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Arthritis

19 December 2018

Genes, not diet, may be key to gout flare-ups

Researchers have found that diet is much less important than individual patients' genes in determining their likelihood of developing gout.

Although many people suffering from painful gout flare-ups point to diet as the culprit, new research suggests DNA plays a much bigger role.

The findings challenge the long-held belief that diet is the major factor in gout, a joint disease that causes extreme pain and swelling. Gout is caused by hyperuricaemia – high blood levels of uric acid, which forms crystals that collect around the joints.

Important psychological implications

In the study, New Zealand researchers analysed genetic and diet data from nearly 17 000 American men and women of European ancestry.

The investigators found that diet was much less important than the individual patient's genes in deciding whether or not they would develop hyperuricaemia.

The findings "are important in showing the relative contributions of overall diet and inherited genetic factors" in gout, wrote a team led by Dr Tony Merriman of the University of Otago.

In a related editorial, rheumatologist Dr Ed Roddy, of Keele University in the United Kingdom, said the findings have important psychological implications for patients.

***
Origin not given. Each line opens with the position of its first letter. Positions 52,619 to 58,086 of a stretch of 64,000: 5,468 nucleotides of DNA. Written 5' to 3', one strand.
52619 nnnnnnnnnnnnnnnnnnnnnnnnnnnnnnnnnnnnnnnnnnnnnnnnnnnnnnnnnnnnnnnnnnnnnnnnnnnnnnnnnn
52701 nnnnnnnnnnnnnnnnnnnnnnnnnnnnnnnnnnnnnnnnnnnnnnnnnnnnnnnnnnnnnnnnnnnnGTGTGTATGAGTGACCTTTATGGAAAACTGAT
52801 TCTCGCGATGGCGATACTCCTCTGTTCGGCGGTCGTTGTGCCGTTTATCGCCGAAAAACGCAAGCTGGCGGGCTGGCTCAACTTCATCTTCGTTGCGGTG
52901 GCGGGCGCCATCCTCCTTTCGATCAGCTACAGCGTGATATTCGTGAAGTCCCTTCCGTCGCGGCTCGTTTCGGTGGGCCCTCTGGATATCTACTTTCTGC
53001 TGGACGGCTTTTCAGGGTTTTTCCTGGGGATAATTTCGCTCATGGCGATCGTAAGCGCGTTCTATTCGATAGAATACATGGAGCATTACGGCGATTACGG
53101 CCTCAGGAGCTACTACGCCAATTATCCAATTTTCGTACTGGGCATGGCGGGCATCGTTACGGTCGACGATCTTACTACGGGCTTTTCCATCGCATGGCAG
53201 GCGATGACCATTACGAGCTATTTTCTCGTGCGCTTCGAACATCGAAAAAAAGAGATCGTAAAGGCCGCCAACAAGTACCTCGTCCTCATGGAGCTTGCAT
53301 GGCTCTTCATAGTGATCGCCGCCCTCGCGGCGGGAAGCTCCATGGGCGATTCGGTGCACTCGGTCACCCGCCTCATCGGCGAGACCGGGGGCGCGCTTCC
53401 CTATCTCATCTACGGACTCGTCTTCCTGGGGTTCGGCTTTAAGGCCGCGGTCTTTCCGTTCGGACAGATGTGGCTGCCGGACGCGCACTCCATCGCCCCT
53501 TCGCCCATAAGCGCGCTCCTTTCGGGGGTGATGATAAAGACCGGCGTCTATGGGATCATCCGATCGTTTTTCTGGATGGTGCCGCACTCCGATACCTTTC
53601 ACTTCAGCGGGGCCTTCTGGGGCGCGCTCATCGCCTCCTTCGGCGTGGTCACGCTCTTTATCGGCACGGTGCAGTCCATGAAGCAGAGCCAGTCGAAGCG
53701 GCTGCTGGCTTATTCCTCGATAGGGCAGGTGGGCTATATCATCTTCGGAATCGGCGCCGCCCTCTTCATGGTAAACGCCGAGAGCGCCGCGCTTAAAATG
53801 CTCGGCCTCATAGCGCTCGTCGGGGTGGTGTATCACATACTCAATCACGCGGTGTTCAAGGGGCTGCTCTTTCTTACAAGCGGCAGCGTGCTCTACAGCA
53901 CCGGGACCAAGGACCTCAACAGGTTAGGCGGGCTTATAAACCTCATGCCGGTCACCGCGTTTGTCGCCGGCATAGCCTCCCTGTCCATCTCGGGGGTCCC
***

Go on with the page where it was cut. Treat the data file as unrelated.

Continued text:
That's because people with gout often face stigma due to the misconception that gout is a "self-inflicted" condition, caused by unhealthy lifestyle habits. That, in turn, can make some patients reluctant to seek medical help.

But the new research "provides important evidence that much of patients' preponderance to hyperuricaemia and gout is [genetic and] non-modifiable, countering these harmful but well-established views and practices," Roddy said.

A lot of misunderstanding

For centuries, diet was considered the main risk factor for gout, and recent studies suggest that certain foods such as meat, shellfish, alcohol and sugary soft drinks are associated with a higher risk of gout, while other foods such as fruit, vegetables, low-fat dairy products and coffee may protect against gout.

But other studies have also shown that genetics plays an important role in gout.

Dr Waseem Mir is a rheumatologist at Lenox Hill Hospital in New York City. The new findings are "consistent with what I see in clinical practice," he said.

"There is a lot of misunderstanding amongst patients as to why they are getting gout attacks. Diet seems to play little role even in clinical practice," he said.

"What we learn from this study is that it is a genetic problem and needs to be addressed with medication and not just diet in most cases," Mir added.

The study was published online in the BMJ.

Image credit: iStock

 

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Professor Asgar Ali Kalla completed his MBChB (Bachelor of Medicine and Bachelor of Surgery) degree in 1975 at the University of Cape Town and his FRCP in 2003 in London. Professor Ali Kalla is the Isaac Albow Chair of Rheumatology at the University of Cape Town and also the Head of Division of Rheumatology at Groote Schuur Hospital. He has participated in a number of clinical trials for rheumatology and is active in community outreach. Prof Ali Kalla is an expert in Arthritis for Health24.

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